Anyway, thanks again for the insight. I'll have to think on it and read it some more.

  14. Carla Spradlin Portsmouth, OHioNovember 17, 2010 at 2:47 PM

    I love the saying, "Pain is weakness leaving the body". My son had a shirt with that on it when he was in the Marines. I agree with you about the pain thing. You have to feel pain to move on. It's not that time heals all wounds, I think as time goes on the pain does become less or maybe it moves on to become a different kind of pain. My Mom has been gone for almost 20 years, but sometimes it still hits me just as hard as it did the first time. Now, the pain is more my pain, pain from being without her. Then, it was more from hurting for her, knowing how she was hurting physically. It's still pain and it still hurts but in a different way. That probably doesn't make any sense to you, I'm not sure it does to me. I guess everyone feels pain differently. I remember when I was in labor with my first child, they told us to find something in the room to focus on. I couldn't. The only way I could get thru the pain was to focus on the contraction and the pain. That got me thru. I let myself feel the pain and ride the wave, knowing that it would eventually ease up, but I knew that another wave was coming.
    Pain heals the body. That is what I believe. I check this site every day. My thoughts and prayers are with you. Carla

  15. Todays blog got me. In all of the things I think about as being hard when someone loses a child...I never thought about the empty spot at the table or what it would be like to go shopping and how that would become a new experience. I am sorry that the grief shovel hit Angelique too. I hope that the support that you are getting from others is helping...wishing I were closer so I could do more than support you online...it just doesnt feel like enough.

    I have to tell you every time I saw the scrapbook in a picture from one of Bellas memorials...it really meant so much to see it there. That book and the pictures in it came to mean so much to me. I hope it is something you will always cherish.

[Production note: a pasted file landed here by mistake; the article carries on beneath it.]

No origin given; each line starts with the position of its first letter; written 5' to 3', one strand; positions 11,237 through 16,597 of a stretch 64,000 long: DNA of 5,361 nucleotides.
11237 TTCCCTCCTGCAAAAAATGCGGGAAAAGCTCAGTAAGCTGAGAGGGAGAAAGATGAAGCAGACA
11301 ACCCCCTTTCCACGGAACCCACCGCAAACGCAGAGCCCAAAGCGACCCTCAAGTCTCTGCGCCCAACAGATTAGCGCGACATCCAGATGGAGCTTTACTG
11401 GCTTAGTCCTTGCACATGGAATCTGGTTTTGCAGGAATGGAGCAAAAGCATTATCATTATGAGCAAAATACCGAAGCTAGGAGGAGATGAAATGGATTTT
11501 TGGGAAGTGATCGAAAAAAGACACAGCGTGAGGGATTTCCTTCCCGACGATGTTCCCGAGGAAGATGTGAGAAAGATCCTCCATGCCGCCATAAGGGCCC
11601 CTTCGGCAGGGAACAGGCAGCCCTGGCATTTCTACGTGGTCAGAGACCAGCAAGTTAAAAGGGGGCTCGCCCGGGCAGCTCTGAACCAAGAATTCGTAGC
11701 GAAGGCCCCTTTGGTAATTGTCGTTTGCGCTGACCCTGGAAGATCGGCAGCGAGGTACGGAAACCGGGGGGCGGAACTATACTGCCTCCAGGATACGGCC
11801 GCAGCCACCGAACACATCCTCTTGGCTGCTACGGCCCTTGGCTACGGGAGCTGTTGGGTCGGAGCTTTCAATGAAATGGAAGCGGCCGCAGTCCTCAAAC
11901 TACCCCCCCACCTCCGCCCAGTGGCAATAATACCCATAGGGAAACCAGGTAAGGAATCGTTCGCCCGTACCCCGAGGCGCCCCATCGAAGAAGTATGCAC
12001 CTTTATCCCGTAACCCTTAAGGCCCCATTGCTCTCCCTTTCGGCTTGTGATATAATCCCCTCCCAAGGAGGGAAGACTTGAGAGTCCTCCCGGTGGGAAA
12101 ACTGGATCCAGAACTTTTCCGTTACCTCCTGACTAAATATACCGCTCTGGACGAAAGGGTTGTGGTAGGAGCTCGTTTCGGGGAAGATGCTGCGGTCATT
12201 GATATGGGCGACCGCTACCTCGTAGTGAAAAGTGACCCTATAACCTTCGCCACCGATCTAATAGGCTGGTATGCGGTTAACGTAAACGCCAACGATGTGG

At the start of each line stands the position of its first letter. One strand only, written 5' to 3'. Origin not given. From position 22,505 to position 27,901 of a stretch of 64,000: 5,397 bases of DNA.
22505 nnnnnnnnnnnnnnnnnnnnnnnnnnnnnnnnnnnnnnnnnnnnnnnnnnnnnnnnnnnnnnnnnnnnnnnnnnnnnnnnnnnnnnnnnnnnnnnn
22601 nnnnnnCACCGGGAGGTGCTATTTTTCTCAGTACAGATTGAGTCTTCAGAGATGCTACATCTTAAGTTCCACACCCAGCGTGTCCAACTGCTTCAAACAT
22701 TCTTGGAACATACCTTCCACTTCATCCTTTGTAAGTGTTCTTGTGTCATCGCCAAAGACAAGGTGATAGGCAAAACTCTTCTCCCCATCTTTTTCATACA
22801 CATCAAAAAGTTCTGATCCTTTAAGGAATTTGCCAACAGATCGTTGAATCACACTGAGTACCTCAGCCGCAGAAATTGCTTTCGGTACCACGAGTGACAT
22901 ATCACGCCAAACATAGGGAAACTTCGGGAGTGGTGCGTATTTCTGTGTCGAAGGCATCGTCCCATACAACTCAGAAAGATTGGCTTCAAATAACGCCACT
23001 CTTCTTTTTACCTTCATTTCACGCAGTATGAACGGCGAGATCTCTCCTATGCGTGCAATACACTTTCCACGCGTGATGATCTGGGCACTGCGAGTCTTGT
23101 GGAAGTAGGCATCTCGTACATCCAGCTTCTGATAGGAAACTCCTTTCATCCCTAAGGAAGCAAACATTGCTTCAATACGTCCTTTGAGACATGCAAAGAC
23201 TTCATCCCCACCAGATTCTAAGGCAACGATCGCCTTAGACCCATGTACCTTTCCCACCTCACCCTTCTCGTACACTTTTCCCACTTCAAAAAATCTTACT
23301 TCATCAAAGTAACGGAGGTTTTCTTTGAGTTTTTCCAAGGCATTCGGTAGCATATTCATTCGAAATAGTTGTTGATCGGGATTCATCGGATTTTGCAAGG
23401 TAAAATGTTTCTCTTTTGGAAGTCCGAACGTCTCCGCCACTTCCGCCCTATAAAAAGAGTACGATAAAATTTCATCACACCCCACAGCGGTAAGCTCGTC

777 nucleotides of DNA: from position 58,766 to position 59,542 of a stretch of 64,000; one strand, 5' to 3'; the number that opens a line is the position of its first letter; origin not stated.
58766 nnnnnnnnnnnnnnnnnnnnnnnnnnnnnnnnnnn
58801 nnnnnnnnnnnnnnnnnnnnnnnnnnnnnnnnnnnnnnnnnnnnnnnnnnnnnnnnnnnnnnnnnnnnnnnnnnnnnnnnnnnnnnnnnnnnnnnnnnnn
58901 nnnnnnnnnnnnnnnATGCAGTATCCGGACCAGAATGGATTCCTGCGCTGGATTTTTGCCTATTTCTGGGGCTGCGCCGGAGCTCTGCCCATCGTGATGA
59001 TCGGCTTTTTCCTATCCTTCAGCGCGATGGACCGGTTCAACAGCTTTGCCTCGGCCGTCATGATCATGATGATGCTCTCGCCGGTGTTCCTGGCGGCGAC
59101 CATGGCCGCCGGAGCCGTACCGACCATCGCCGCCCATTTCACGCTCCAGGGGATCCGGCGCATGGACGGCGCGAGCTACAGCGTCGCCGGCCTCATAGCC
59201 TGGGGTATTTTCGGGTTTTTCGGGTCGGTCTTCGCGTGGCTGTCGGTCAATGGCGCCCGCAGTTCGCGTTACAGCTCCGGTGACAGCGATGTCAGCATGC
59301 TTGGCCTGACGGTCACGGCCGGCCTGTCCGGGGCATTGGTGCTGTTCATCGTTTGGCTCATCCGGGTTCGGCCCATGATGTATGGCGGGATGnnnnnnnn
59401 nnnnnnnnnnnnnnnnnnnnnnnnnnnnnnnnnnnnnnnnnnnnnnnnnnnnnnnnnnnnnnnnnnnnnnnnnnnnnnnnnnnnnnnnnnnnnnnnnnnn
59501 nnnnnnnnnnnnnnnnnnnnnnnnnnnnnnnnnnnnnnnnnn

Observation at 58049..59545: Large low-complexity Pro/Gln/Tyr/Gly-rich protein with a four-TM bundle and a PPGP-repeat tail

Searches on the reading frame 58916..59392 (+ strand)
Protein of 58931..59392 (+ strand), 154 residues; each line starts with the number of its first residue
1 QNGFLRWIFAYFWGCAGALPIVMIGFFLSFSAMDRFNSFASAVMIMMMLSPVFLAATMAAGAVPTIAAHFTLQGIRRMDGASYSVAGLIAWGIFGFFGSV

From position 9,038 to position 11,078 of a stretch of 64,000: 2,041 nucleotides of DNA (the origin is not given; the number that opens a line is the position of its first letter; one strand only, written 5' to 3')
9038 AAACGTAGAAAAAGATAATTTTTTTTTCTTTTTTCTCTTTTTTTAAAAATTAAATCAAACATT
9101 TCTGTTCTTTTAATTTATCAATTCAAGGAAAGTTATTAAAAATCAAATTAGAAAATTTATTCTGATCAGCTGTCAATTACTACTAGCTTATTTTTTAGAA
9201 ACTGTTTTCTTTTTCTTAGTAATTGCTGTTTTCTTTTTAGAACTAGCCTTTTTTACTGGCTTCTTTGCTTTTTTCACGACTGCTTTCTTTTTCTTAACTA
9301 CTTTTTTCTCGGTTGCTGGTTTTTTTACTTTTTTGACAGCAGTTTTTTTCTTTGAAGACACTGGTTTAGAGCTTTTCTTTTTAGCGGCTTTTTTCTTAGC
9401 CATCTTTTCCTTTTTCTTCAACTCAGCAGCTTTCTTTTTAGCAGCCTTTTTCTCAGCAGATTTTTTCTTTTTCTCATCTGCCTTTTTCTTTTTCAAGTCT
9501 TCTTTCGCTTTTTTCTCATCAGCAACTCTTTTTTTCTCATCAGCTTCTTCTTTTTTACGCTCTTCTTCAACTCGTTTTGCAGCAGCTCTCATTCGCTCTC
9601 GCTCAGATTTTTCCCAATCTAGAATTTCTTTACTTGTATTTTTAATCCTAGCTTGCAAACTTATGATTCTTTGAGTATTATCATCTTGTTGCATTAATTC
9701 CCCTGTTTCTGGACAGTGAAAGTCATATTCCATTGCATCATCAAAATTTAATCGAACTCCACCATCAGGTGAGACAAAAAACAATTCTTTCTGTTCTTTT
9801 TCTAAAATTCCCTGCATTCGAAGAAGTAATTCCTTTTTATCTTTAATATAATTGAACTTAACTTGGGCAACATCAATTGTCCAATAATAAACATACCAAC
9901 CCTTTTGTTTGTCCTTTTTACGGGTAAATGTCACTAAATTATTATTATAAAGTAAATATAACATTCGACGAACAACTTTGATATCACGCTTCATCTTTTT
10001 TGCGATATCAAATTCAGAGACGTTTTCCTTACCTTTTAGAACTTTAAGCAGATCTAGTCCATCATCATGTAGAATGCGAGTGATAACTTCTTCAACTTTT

Gotta run. Trying to find a job. Not an easy task. I cant work first shift (we cant put Clara in daycare) so what I am trained to do (administrative assistant) is out the window. I would love to find something to do from home but I havent had much luck.

    Sending my love to all and sweet kisses to Ali.

    Denise WI

  16. Tim,

    Every time you post, you think hard and you send those hard-won thoughts out to us, and you create food for thought. This doesn't make your and Ang's tough days any easier, I know.

    But you must know that, in the midst of your new days, home without your divine Miss Bella, when you are truly vulnerable, you still somehow find ways to make your thoughts so much more than the circumstances from which they arise. You each and all have the wisdom of somebody far older than yourselves channelling themselves through you.

    It is really extraordinary. Seriously. I read your words in astonishment - because you say so many clear things despite the chaos of the last few weeks and months. It seems you have already travelled so far down so very many roads. Along those roads, people join you because they find a common thread.

    Bella's EB story has fanned from the determination you (we) have to find a cure to an entire world view - a philosophy of life through times tough and smooth.

    You are scaling new heights. And the thin air and the grief are bound to take their toll. Look after yourselves, all of you, T, A and A. I have no doubt that these are important steps, not only in the process of grieving as you so astutely and uniquely describe it, but also in the movement towards the next chapter in your lives.

    I've said it before - I have no conventional faith. But I listen to you. Oh, I listen.

    Fondly, always, to all of you.


    PS Ang, I hope so much that the day improved. You are a tough and wonderful person carrying such a burden with such grace and skill.

  17. Bless you all in your time of grief. I agree, time does NOT heal all wounds. I hate that cliche so much!

    Here is a link to a celebration of life I think you would appreciate. It's quite moving. This little boy was only 2 yrs old.


  18. I'm supposed to be doing something else, but thought that "oh, I'll just check in real quick" and now I've been stuck here for the last 20 minutes. Reading your words are way better than doing what I'm supposed to be doing.

    Came home to find an envelope with a letter and a magazine from the Children's Cancer Research Fund... I was not expecting that. But yes, they were nice enough to spend a little extra on postage to get it here to Sweden. It made me smile. And cry a bit.

    Ok, now I really need to rip myself away from the screen.

    Prayers and love to you and your family.